Passing information to and from webpages in PhantomJS

27. September 2011 11:01 by Cameron in javascript, PhantomJS  //  Tags: , , , , ,   //   Comments

Recently, I needed a way to pass dynamic content to and from webpages using PhantomJS as part of writing my screen scraper. I need the scraper to follow dynamic sets of links and scrape the data from each page. Since a webpage's scope is currently sand boxed, I had to find a way to pass data to and from webpages. With the addition of the new filesystem module in PhantomJS 1.3, it is now possible to pass data from the main scope to an individual page's scope. Any data that you want passed to a particular page should be saved as a javascript string to a javascript file. Then you can inject the javascript into the page on page.onLoadFinished so that the data is then accessible within the page's scope. For example:

var page = require('webpage').create(), 
     fs = require('fs'), 
     data = "var dataObject = { item: 'value' };", 
     fullpath;

fullpath = fs.workingDirectory + fs.separator + 'data.js';
// open file for writing
var dataFile = fs.open(fullpath, 'w');
dataFile.write(data);
dataFile.close();

// check that the file was successfully written
if(fs.size(fullpath) > 0) {
	console.log('File wrote successfully!');
	page.open('http://somesite.org/page.html');
	// put page data in a local variable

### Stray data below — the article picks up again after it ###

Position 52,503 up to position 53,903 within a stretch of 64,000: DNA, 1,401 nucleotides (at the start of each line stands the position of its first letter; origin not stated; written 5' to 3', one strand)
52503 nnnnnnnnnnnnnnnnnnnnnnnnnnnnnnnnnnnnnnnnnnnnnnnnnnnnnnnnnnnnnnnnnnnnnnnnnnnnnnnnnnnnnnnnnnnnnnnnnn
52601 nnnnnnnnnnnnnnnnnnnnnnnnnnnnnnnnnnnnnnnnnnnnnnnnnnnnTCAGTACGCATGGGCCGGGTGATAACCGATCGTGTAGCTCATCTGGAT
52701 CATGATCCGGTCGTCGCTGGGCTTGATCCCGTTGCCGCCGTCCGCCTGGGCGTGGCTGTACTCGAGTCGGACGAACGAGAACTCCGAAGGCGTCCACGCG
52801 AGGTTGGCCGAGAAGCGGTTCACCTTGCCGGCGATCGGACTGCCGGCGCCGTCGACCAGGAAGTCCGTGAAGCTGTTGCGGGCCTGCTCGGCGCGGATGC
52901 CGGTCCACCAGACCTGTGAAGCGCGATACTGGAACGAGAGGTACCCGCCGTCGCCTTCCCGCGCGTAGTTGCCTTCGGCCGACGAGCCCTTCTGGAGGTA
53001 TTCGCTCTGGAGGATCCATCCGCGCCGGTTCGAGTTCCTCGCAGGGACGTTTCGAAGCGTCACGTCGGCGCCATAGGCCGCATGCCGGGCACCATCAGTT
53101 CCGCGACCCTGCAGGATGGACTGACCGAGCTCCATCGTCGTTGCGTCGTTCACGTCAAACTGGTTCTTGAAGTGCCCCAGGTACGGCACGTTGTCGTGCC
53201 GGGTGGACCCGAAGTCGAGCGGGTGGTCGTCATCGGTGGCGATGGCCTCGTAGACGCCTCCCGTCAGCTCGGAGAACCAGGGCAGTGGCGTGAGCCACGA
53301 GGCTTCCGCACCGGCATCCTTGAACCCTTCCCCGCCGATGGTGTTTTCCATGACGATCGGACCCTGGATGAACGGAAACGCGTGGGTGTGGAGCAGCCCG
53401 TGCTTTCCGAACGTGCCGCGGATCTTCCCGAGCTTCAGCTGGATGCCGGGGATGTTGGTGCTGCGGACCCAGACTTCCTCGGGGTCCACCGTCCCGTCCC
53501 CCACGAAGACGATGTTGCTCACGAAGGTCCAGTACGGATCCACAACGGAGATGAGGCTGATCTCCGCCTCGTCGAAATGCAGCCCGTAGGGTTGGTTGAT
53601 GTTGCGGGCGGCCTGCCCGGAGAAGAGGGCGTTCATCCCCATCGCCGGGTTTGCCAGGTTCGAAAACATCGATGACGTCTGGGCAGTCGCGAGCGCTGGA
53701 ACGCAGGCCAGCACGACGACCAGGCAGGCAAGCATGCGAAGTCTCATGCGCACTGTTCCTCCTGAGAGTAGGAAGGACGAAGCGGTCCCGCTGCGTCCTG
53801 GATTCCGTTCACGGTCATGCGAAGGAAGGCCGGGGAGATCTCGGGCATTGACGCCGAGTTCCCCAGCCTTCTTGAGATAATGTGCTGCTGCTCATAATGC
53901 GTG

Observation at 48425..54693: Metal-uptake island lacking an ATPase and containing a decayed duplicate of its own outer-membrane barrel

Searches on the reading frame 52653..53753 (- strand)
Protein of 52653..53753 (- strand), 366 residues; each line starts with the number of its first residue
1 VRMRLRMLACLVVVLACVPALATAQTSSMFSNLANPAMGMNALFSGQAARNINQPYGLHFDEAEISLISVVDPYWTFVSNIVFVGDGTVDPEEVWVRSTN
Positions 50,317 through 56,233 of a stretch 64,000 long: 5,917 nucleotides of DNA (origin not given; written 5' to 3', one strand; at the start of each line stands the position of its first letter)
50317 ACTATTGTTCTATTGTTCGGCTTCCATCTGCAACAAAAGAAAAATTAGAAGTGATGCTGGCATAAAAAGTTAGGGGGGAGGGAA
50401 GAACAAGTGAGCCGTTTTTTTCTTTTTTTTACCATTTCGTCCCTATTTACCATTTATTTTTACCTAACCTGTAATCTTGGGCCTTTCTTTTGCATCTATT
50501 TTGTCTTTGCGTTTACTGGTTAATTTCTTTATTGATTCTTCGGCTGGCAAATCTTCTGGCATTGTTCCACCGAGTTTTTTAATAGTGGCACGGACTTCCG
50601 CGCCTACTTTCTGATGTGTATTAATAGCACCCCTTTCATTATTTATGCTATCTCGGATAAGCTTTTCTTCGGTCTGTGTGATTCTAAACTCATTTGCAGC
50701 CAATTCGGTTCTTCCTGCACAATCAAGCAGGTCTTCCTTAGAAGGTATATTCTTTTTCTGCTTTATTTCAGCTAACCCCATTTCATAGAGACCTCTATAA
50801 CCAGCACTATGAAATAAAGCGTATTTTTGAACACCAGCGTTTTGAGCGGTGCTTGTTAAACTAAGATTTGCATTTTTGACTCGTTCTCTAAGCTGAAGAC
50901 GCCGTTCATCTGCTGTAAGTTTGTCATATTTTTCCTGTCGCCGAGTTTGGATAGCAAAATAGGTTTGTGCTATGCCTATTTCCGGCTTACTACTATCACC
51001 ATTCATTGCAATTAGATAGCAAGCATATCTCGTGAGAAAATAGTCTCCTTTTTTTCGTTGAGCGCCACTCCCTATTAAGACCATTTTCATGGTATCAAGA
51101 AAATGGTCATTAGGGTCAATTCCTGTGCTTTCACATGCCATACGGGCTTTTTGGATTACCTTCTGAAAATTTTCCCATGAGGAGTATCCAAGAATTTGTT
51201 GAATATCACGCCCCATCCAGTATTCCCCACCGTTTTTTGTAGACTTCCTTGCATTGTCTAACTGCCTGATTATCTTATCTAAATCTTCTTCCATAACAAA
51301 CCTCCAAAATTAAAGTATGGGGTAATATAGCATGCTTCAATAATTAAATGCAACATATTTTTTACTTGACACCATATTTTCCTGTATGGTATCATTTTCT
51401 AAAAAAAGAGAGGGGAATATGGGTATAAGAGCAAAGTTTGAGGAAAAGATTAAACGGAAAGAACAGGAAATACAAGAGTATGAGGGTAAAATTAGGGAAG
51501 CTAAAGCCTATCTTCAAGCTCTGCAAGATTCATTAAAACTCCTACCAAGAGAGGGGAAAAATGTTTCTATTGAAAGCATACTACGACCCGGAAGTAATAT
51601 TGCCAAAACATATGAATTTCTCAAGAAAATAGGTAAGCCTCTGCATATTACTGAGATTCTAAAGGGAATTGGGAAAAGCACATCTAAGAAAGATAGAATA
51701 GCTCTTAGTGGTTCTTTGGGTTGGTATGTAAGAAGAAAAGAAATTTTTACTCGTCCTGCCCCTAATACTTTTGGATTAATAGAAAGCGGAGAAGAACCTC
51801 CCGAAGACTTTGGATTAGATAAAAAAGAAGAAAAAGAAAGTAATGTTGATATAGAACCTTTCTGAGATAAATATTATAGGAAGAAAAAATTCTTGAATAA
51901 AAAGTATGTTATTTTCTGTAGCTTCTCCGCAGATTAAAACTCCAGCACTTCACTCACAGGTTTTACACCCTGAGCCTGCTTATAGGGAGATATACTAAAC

var output = page.evaluate(function () {
		// print the output of the data object
		console.log(dataObject.item);
		return dataObject.item;
	});
	// output should be the same value as the page's dataObject.item
	console.log(output);
}
else {
	console.log('Error in writing the file!');
	phantom.exit();
}

page.onLoadFinished = function() {
	// inject the javascript data that we created earlier
	page.injectJS(fullpath);
}

For more information about PhantomJS' File System module, please visit: http://code.google.com/p/phantomjs/wiki/Interface#Filesystem_Module

While this solution may not be the best long term solution, it does provide a way to get data to and from your pages until official support for passing data to a webpage object becomes available in PhantomJS.

Installation of Postive SSL wildcard certificate

26. September 2011 01:27 by Cameron in Security, Web  //  Tags: , , , , , , , , ,   //   Comments

The other day, I splurged on getting a wildcard SSL certificate for my website, www.iga-home.net. I felt that it was important to secure content on my site for my users as sensitive data is sent when users login or post content to the site. I bought a wildcard SSL certificate since I wanted to be able to secure all subdomains of iga-home.net and not be restricted to just iga-home.net or www.iga-home.net. 

After I created the request on IIS for the certificate, I copied the output into my web browser on Comodo's website for requesting an SSL certificate. It seemed fairly straight forward. About 10-15 minutes later, I received an email with my SSL certificate attached in a zip file. I opened the zip file and saw my certificate with a .cert extension. I fiddled around for a while with trying to get this certificate installed through mmc and IIS's manager. When I tried to install my certificate through IIS, I kept receiving errors that IIS couldn't find my certificate request. I followed many tutorials and couldn't find a solution. I later found this page that said I should install these certificates first through mmc before I could install my purchased SSL certificate in IIS. After I installed these mentioned certificates, IIS accepted my certificate and I proceeded to adding SSL to my website. It's a shame that these certificates weren't bundled with the original zip file. It would have made life a lot easier.